12 Selection Guidelines There are several decisions to make before implementing EMV. Before deciding which technologies to employ, companies must first look at what the business objectives are for EMV. Answering some of the following questions will aid in this process: Will credit/debit only be used or multiple applications? How much memory should be introduced on the card for future applications when will cards be reissued? How much customization for example, post-issuance PIN activation? Does the issuer wish to keep loyalty applications stored in electrically erasable programmable readonly memory (EEPROM) to be activated during the post-issuance life of the card? Can applications be dynamically downloaded after issuance? Will cardholder verification methods such as offline or online verification be needed? What are the local requirements for EMV migration? How much has been allocated for card costs? Does the issuer want to personalize cards itself or use a personalization service bureau? An issuer who is considering moving to smart cards within an EMV chip application (M/Chip or Visa Smart Credit Debit) should be aware of the technology and the processes used to load and personalize the EMV smart cards it wishes to issue. For example, the process of personalizing an EMV smart card is not as simple as taking magnetic stripe data and writing it to a chip. EMV requires a lot of new data to be created, and this data ranges from secret keys through static or dynamic risk parameters. The processes and technology should provide a common approach to EMV loading and personalization. Processes should also support common personalization across different types of card platforms and chip types. Finally, the process should be able to centrally store and manage the EMV chip applications for a specific platform as well as the objects required for the loading and personalization of smart cards (keys, certificates, risk parameters). Knowledge Required for EMV Rollout Detailed knowledge of the scheme being implemented, types of card platforms being issued, applications to be supported such as MasterCard or Visa credit/debit and whatever other applications might be included on the cards if multiapplication smart cards are used. The ability to interface standard platforms and software systems with legacy applications and servers and systems. Tools and toolkits to aid in the development of new applications and services. Network expertise the ability to manage a new smart card issuance network (wide-area and localarea networks, secure firewalls and new smart card systems). Project management expertise and understanding of smart card implementation, planning and support. Security 11 June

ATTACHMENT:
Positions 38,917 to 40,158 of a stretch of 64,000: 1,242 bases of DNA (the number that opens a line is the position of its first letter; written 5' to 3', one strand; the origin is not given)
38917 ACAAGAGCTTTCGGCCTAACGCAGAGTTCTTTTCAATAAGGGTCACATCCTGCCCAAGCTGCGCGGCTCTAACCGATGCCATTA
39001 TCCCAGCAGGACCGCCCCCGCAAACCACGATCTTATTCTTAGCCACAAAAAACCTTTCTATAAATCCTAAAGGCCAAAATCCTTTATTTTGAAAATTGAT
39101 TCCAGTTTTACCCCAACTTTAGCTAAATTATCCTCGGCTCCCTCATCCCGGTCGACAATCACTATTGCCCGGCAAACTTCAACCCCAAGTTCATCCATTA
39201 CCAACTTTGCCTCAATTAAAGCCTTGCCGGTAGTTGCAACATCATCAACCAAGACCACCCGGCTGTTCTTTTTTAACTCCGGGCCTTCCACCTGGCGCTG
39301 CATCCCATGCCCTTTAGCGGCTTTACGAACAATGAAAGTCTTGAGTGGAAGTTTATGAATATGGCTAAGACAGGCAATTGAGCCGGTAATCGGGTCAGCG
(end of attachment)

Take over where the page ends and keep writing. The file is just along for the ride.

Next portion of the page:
13 When producing an EMV credit/debit chip card, there is a need for the generation of a great deal of new data and keys compared to that required for magnetic stripe cards. The data-generation system should be able to interface with the relevant back-end systems or data files to process and format personalization data prior to it being loaded onto a card. The data used in the personalization of smart cards is a complex series of elements, both cryptographic and clear text, that must be generated, assembled and formatted in such a way that must be understood by a smart card chip and its associated applications. Both initial card issuance and post-issuance personalization will require data generation and preparation capability. Three mains stages of personalization include establishing cryptographic keys, file processing and key management. Technology Leaders Below is a sampling of some of the providers of EMV-enabling products: Banksys S.A. DelaRueCardSystems Deibold Inc. Fujitsu Ltd. Gemplus Giesieke & Devrient Hypercom Ingenico Fortronic Keycorp Matsushita Industrial Equipment NCR Financial Solutions NTT Data Corp Oberthur Omron Corporation Proton SchlumbergerSema SCM Microsystems Verifone Insight EMV is an early standard that presents a good framework for terminal and chip interoperability. The standard is designed mostly for magnetic stripe and chip cards to coexist and provides a migration strategy for moving to chip cards. There are other associated expenses, however, such as upgrading terminals to accept chip cards. This will take several years to implement. 11 June